There are, in general, two types of memory books: scientific studies of memory or self improvement books.
One of my hopes for this blog is to bridge the gap between these two types of literature.
This means that I take seriously many popular books on memory improvement. Writers such as Harry Lorayne, Domonic O’Brien, and Tony Buzan are not scientists but they have made real contributions to memory improvement and should not be ignored. When Harry Lorayne wrote that “all knowledge and learning is based on connecting new things to things you already know” he was writing from his own experience and from the tradition of memory self-improvement. Yet, his observation is in keeping with the findings of modern memory science. More over, Lorayne and others have demonstrated remarkable feats of memory that demand explanation and are worthy of scientific investigation. For example, Domonic O’Brien, once memorized 316 random digits in five minutes. His ability to memorize cards is so good that he has been banned from many casinos.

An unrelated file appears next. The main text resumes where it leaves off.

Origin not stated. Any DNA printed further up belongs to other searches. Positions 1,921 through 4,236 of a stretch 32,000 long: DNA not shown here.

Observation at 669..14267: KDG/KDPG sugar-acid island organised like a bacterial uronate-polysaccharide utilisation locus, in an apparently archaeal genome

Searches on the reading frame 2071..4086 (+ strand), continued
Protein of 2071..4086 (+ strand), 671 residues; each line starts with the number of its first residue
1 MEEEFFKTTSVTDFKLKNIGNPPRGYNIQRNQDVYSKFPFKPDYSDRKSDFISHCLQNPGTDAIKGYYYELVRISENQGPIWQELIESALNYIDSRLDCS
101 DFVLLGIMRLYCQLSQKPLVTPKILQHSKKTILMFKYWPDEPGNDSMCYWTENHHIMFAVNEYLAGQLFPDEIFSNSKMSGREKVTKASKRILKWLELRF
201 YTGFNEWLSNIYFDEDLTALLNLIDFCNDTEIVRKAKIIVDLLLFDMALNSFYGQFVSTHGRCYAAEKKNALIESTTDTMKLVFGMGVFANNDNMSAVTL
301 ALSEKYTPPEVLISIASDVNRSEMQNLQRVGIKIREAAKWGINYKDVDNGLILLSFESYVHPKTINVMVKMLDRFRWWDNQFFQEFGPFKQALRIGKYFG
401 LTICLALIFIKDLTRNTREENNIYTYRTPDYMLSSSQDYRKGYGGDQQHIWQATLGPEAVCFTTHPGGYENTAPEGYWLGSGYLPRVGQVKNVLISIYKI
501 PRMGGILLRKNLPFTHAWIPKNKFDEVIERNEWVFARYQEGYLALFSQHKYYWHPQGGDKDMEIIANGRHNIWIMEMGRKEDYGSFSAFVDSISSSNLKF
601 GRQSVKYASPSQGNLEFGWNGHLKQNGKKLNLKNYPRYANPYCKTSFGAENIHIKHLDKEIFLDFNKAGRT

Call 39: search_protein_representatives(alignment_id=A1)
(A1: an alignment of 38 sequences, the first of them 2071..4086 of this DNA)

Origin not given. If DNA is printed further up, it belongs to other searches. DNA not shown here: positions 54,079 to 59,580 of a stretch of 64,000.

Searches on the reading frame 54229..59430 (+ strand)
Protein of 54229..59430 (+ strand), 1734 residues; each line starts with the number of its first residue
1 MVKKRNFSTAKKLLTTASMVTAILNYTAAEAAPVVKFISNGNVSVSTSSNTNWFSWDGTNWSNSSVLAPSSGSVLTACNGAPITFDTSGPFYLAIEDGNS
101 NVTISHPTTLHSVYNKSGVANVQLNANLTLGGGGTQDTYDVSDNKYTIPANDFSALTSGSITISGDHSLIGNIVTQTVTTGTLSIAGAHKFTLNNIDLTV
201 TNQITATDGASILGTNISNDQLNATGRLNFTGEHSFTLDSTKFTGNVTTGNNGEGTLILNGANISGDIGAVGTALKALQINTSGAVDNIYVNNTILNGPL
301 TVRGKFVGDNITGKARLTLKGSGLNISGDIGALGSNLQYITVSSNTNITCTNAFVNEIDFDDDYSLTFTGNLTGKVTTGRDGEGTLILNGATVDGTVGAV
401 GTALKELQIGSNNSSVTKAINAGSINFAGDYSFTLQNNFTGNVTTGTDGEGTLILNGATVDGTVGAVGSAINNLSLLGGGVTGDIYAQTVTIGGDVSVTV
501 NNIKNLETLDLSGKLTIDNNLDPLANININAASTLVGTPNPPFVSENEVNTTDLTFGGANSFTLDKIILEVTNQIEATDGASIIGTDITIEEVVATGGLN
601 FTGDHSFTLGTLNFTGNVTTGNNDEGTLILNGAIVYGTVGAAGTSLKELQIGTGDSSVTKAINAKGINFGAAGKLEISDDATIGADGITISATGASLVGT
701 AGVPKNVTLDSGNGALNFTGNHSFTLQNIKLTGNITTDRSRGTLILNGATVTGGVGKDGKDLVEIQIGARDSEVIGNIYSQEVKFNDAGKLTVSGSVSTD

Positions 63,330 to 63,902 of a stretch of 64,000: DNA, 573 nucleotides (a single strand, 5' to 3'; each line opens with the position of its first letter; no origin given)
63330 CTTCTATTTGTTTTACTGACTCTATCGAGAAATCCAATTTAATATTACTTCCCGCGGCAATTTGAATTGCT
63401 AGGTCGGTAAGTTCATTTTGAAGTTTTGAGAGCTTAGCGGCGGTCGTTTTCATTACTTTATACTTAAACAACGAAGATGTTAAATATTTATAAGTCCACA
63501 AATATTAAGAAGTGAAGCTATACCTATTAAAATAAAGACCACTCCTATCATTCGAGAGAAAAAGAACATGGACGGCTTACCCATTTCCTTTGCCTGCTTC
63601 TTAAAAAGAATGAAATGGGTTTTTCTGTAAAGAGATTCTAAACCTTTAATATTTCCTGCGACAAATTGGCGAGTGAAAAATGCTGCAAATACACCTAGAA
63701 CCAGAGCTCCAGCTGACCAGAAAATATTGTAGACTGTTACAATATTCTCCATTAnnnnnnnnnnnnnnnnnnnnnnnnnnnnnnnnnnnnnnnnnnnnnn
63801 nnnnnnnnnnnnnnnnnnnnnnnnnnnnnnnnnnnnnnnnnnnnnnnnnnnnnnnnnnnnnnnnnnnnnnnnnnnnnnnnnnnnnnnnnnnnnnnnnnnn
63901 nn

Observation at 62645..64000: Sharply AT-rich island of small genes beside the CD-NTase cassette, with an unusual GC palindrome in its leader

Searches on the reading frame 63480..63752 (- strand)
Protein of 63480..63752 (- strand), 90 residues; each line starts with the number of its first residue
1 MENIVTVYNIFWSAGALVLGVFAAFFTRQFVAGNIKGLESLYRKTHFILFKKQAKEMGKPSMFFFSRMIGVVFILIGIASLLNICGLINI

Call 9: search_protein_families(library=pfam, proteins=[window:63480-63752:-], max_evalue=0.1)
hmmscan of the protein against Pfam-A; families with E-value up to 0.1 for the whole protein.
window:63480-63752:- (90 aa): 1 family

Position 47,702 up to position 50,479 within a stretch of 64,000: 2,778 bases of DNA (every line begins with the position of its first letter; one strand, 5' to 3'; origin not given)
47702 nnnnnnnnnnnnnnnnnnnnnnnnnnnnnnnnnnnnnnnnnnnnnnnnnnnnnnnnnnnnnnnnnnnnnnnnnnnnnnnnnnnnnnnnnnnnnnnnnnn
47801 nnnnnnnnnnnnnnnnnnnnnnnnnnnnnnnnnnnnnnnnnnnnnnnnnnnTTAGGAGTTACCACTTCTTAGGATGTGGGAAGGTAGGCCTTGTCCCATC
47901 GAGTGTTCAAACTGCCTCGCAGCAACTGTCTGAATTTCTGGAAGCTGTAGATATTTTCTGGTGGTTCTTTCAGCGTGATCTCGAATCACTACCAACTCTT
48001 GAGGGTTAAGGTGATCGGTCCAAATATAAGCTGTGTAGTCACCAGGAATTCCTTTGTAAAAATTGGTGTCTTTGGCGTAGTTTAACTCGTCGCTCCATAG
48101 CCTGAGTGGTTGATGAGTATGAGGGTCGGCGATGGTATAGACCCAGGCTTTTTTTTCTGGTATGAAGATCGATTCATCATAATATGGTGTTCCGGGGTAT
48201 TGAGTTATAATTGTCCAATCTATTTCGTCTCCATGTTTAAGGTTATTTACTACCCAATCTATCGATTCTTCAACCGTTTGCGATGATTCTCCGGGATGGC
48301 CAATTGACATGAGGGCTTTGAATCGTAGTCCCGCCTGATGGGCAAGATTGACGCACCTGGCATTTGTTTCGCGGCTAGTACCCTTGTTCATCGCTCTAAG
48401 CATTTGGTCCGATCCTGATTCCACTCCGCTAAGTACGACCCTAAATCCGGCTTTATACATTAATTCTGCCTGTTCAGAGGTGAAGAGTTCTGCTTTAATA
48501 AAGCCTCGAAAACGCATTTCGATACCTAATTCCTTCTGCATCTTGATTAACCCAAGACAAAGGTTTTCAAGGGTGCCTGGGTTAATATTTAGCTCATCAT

My only criticism of these popular books is their almost exclusive reliance on mnemonics. Now, mnemonics are a powerful technique that I use all the time, and I will certainly feature them in this blog. However, there are other techniques that are less well known, particularly spaced repetition learning that help us remember many things that are not easily handled by mnemonics. You can try out spaced repetition learning at Memrise.